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Journey of Fear

“Bye, Aunt Iva,” Audrey said, pulling on fluffy mittens. “It’s getting late and I have to get home before dark.” Standing on her Aunt’s porch, she breathed in the crisp, late autumn air.

Aunt Iva shivered in her thin sweater as she hugged Audrey. “I’ll probably catch a chill, but I wanted to say a quick goodbye.” Stuffing a package of homemade chocolate chip cookies in Audrey’s pocket, she added. “I enjoy your visits, dear. How would I manage doing my mopping and laundry without your help?”

Audrey shrugged off her aunt’s gratefulness. “I like helping you with chores,” she said. “Besides, you tell marvelous stories about distant lands and amazing people.”

Looking up at the sky, a frown wrinkled Aunt Iva’s forehead. “We lost track of the time! Will you be okay going home?” she asked, draping a wool scarf around Audrey’s neck.

Audrey was accustomed to her aunt’s nervous “Bye, Aunt Iva,” Audrey said, pulling on fluffy mittens. “It’s getting late and I have to get home before dark.” Standing on her Aunt’s porch, she breathed in the crisp, late autumn air.

Aunt Iva shivered in her thin sweater as she hugged Audrey. “I’ll probably catch a chill, but I wanted to say a quick goodbye.” Stuffing a package of homemade chocolate chip cookies in Audrey’s pocket, she added. “I enjoy your visits, dear. How would I manage doing my mopping and laundry without your help?”

Audrey shrugged off her aunt’s gratefulness. “I like helping you with chores,” she said. “Besides, you tell marvelous stories about distant lands and amazing people.”

Looking up at the sky, a frown wrinkled Aunt Iva’s forehead. “We lost track of the time! Will you be okay going home?” she asked, draping a wool scarf around Audrey’s neck.

Audrey was accustomed to her aunt’s nervous nature. “I’ll be fine! Don’t worry!”

Audrey noticed the temperature had dropped swiftly in the last few hours. A few snowflakes danced around floating softly to the ground. “I can’t wait for the first snowfall,” Audrey exclaimed, catching snowflakes on her tongue–they melted instantly. “If there is enough snow, I’ll go sledding tomorrow.”

Waving to Aunt Iva, she sprinted towards home. Giggling silently to herself, she thought of the possibility of no school tomorrow. Snow days were fun!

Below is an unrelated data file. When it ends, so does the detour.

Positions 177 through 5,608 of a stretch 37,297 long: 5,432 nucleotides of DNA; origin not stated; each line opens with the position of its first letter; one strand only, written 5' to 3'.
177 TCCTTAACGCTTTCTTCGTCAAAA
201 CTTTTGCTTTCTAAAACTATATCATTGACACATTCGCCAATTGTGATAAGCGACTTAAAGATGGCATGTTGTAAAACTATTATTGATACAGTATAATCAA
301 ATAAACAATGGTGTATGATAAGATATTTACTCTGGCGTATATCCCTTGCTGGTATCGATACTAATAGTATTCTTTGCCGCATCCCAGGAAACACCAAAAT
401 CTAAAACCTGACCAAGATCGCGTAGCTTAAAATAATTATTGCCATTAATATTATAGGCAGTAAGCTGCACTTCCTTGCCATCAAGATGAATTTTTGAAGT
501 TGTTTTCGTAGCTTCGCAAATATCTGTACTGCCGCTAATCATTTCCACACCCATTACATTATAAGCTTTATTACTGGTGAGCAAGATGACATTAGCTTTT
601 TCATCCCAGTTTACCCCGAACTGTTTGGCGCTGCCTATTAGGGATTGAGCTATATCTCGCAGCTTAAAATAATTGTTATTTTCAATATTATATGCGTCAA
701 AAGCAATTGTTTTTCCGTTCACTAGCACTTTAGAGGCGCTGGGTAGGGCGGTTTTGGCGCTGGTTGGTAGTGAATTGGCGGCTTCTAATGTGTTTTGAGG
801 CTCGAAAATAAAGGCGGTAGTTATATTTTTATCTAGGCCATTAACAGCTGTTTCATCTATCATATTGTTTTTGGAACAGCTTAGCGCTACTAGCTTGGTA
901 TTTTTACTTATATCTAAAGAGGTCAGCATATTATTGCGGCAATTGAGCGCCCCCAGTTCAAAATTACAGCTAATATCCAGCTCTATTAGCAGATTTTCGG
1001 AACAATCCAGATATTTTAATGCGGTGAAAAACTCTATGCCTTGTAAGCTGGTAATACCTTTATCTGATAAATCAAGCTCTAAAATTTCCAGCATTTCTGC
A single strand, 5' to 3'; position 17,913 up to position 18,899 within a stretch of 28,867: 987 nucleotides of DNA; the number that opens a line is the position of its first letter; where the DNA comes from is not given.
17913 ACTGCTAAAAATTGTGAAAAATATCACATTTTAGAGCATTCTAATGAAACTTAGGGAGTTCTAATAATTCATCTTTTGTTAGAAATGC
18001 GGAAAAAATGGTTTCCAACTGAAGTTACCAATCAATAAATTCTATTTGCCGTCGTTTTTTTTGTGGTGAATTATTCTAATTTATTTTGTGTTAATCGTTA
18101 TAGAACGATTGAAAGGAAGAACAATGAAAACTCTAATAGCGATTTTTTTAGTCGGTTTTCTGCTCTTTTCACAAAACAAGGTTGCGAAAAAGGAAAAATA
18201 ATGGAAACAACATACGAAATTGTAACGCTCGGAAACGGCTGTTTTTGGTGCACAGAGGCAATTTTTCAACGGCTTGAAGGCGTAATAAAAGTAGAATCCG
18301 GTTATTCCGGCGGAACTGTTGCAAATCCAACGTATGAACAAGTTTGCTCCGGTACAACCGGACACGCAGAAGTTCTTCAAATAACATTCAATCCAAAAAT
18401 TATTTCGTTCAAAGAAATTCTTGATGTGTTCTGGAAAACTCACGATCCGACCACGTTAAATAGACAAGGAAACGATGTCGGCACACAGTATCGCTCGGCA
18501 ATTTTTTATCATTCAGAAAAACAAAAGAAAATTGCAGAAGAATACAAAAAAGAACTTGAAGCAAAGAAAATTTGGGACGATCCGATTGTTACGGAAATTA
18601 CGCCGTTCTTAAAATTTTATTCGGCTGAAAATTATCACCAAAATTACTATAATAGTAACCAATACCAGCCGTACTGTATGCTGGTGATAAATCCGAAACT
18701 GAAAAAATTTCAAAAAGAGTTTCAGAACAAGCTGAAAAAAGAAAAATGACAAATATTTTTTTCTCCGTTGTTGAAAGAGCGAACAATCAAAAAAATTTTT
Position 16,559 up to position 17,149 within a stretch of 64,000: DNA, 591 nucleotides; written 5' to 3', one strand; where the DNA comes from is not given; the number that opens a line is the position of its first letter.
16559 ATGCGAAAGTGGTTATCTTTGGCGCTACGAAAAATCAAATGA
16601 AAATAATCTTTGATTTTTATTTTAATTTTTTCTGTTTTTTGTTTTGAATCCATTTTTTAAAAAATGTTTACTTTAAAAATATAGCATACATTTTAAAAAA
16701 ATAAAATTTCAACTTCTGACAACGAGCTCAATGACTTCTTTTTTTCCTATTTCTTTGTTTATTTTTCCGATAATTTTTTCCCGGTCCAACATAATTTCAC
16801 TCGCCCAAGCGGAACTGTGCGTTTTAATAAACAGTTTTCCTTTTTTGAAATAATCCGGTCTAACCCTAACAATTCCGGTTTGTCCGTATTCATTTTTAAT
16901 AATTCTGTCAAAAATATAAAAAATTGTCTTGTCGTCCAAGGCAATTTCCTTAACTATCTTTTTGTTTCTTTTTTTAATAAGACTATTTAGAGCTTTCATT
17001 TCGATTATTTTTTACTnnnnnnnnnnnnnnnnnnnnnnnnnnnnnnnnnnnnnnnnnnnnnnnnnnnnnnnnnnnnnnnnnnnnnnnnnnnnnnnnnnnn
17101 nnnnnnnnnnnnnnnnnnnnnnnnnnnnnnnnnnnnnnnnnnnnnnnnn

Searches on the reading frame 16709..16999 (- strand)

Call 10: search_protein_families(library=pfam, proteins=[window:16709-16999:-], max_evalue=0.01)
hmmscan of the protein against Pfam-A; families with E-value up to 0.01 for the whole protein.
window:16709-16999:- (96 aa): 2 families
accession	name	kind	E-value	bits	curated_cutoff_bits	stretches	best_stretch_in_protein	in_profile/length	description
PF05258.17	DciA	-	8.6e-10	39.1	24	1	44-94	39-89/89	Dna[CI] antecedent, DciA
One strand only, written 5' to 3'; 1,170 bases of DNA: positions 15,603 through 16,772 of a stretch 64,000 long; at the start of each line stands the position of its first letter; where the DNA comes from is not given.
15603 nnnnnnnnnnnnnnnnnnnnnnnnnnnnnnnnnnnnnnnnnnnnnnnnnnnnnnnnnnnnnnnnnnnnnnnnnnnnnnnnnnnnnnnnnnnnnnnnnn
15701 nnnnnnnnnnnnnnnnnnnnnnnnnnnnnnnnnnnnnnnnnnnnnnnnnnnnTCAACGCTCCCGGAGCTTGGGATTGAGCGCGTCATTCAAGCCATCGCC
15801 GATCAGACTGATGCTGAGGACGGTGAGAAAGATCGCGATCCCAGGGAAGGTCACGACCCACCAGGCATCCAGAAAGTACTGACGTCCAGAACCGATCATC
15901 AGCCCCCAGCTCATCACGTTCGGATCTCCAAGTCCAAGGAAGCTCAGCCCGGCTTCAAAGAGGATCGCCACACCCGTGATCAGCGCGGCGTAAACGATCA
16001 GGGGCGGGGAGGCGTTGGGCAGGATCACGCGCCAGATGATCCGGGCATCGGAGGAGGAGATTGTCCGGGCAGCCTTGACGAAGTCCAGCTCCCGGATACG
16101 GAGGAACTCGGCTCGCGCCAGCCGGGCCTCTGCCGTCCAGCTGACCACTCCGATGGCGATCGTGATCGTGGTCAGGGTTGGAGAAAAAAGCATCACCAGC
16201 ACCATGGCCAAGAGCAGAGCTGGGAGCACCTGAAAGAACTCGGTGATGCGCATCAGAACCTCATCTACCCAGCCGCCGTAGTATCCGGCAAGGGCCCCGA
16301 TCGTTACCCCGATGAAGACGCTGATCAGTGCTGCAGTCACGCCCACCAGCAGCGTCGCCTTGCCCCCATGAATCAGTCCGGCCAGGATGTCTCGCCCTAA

“Henson, where are you?” She called hurrying through the yard. “Time to come home dog.”

“Hoo, hoo,” an owl answered from a chestnut tree. Everything was still except the owl. Audrey shrugged and continued to jog. Henson usually followed her everywhere, but he often got side tracked by his nose and it wasn’t unusual for him to go home. I don’t blame him if he went home earlier, Audrey thought.

The sun slowly disappeared behind the hills. Audrey shivered in her coat. The cold air chilled her bones!

The one-mile hike leading home through the woods was familiar, but she never walked the hike late in the evening.

Reaching the opening that led deep into the forest, she paused. A lump formed in her throat. In the fading light, the path was darker than ever. The snow began to fall heavily and she calmly took a deep breath. In order to reach home before dark, she had to hurry.

Entering the woods, her footsteps crushed the dead leaves carpeting the ground. The inviting sounds of crunching leaves were usually calming, but as the evening progressed, the bare tree branches seemed to reach out and try to snag her coat as she passed.

A tapping sound startled Audrey and she looked up at the tall trees casting twisted shadows everywhere. A woodpecker pecked bark of a rotting tree, busily hunting for insects. Breathing deeply, and then chuckling at her own wild imagination, she continued to walk.

The snow plummeted suddenly, blinding her vision more than a few feet in front of her. Increasing her pace, she tripped over a hidden log in the path and fell to the ground. Breathless and a bit shaken, she reached down and rubbed a sore spot on her leg. A pointy branch had ripped her pants and scraped her exposed skin.

Grabbing onto a nearby tree, she pulled herself up. Luckily she wasn’t hurt too badly. The thought of being trapped in the cold, dark woods gave her goose bumps.

Unfamiliar sounds echoed behind her and she glanced back on the forest path that faded in the dark. The woods belonged to mom and dad, and the only person who lived close to the woods was Aunt Iva–there shouldn’t be anyone around.

Shrugging off her wild imagination, she turned and continued home. Television and books added to her active imagination, but she remembered it was fantasy. Just creative stories written to entertain people, but the crunching sounds kept closing in. Audrey nibbled her fingernail, while quickening her pace. A lot of noisy animals lived in the forest.

A flock of birds shooting out of a thicket of bushes stunned her, and she darted and scampered over limbs and rocks. No sound escaped as she tried to scream–her dry throat was frozen.

Panting heavily, Audrey stopped to catch her breath. Glancing around, she realized she was off the path. The landscape looked unfamiliar. She must be lost! Puffs of her breath surrounded her in a cloud of fog. Collapsing on a nearby log controlled her shaking legs. “I’m lost. I have to think clearly.”

As she thought about whom or what was following her, her breathing returned to a normal rhythm. “That’s it!” she shouted and leaped up from the log. Henson! Henson was following her!

Cupping her hands around her mouth, Audrey yelled. “Henson!” Her voice echoed throughout the woods.

Crunching sounds in the distance came toward her and Audrey clenched her fists at her sides. Was she mistaken? Was she in danger? Within moments, Henson appeared. Dashing over a log, he barked and leaped into her arms, covering her face with wet, slobbery kisses.

“I’m lost, Henson. I let my wild imagination get me in trouble,” Audrey said, stroking Henson’s ears. “You know the way home, boy. Please help me!”

Henson bounded out of her arms. Audrey followed the dog and hoped he would lead her home and not toward a fidgety rabbit.